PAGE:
Carter is excited to be performing live again in front of an audience, and be “back on the road again,” as she put it.

“It’s about the music, and the connection to people,” she recanted. “And whether I’m in a big theater or I’m in a small setting, to me I have a desire to relate to audiences through music, and through whatever parts of me I can give on the stage.”

Fortunately, Carter has a two-fold stage presence, one of which entails memorizing lines and hitting a mark, to the other stage medium of nailing a song and captivating a live audience; and she sees the similarities and differences inherent in how both avenues of performance lend themselves to each other.    

“It’s never been any different in acting work,” Carter said. “It’s finding the truth of things, and when you’re coming from an honest place, I think it connects. I have a lot more control on what goes on in my stage performance – there’s a lot more pieces to the puzzle. It’s not costume changes or big lighting tricks or a giant orchestra – it is really putting yourself on the line. I’m comfortable with it, I like it, and I knew I was going to be an actress and a singer, and that’s it.”

But that’s not it, as for the life that the 57 year-old Carter has led and is leading, she’s also a wife to Robert Altman, a well-known Washington, DC lawyer, and mother to son Jamie and daughter Jessica.

Carter relayed that being a celebrity mom was more of a challenge when her children were younger, “they had to grow up learning that there was something different about me.”

One of the ways in which they were educated on this fact was when Carter was her son’s show-and-tell, bringing her Wonder Woman costume to her then five-year-old son’s classroom.

And embodying the good natured spirit of the character she had portrayed on television for three years, Carter asked her son to come up to the front of the class, to see if his classmates had any questions for him. Naturally, the very first question was “what’s it like to have a mom that’s famous and played Wonder Woman?”

“And, Jamie kind of looked up at me and said, ‘Well, it’s not all it’s cracked up to be,’” Carter laughingly recounted.

The balance of motherhood versus having a career has shifted nowadays for Carter, as her children are entering adulthood.

“My kids, I’m not saying they don’t need me, but in many ways it is easier for them for me to be busy,” she said. “I’ll drop anything for my kids, if I can do it physically, I will. I would not schedule something in the middle of my time with them, a singing thing that interferes with what I am doing with them. I don’t want to miss anything, and without a rich, personal life, all of the success in the world does not mean very much.”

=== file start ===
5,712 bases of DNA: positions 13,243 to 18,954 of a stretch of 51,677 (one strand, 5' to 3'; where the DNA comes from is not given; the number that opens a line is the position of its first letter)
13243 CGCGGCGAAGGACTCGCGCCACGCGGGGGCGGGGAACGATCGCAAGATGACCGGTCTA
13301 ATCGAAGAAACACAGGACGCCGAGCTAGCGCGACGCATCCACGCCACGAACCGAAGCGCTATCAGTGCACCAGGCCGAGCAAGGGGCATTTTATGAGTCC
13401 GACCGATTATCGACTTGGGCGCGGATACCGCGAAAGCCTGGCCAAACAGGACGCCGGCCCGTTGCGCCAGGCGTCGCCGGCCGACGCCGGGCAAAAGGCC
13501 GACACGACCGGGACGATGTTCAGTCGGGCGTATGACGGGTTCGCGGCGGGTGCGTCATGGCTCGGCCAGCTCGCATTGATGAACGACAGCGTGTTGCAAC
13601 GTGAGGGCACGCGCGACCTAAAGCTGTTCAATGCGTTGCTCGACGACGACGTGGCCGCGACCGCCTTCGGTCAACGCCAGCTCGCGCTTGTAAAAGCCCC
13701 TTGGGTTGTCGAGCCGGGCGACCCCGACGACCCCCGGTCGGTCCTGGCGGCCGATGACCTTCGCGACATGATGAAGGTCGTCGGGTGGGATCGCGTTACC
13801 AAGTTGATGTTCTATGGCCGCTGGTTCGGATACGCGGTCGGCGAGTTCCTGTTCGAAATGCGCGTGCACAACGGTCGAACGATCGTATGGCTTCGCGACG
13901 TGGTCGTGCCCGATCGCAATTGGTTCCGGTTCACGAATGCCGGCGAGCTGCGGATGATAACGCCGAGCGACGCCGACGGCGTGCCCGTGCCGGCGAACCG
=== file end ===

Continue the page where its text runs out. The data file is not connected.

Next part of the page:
Sometimes, fans can forget that the celebrities we admire are in fact human beings, which come equipped with the same set of worries that everyone can have from time-to-time. And, when you think of Lynda Carter, the word statuesque immediately springs to mind,  when asked what is the one thing that fans might be surprised to learn about her, the answer did, in fact, come as a surprise.

“I’m always fighting my self image of ‘I’m too fat, I hate this about my thighs,’” she replied. “I’ve never quite mastered the whole, ‘don’t hate me because I’m thin’ thing. I’m fine now, and I’ll never be twenty again, and I’m o.k. with myself these days. But I’m no different from anybody else, things start shifting and moving around. And it’s like, ‘Oh My God! When did that happen?’”

Since she has already conquered her fair share of stages during her career, Carter admitted to one area of the entertainment tree that she has been would love to branch out into.

“I think I can be very funny, and if you look back on ‘Wonder Woman,’ there’s a self deprecation in there,” she answered. “I would love to do a comedy, and I’m kind of good at the straight man thing.”

And certainly, a lot of gay men would support her straight man desire, and she did impart some wisdom for those of us who spent countless hours twirling about, trying to transform ourselves into her television alter-ego as children, (c’mon – I know I wasn’t the only one waiting for that clap of thunder to change me into her) and how to recapture that moment in time today.

“Go someplace where if you fall down, you won’t hurt yourself or hit your head on something, and do it again.”

While Carter acknowledges her past and its impact on the pantheon of pop culture, she is not bogged down by it.

“I’m doing what I’m doing now, I’m not thinking about my past accomplishments. I’m always interested in where my life is now, because that’s how we remain full,” she explained, and told a story of roses she had planted that became overshadowed by trees, and had to be moved in order to flourish – which she found to be a fitting analogy in regards to herself. “I had to move them into a sunny place, well that’s kinda my life story.”

This interview was first published on April 24th, 2008.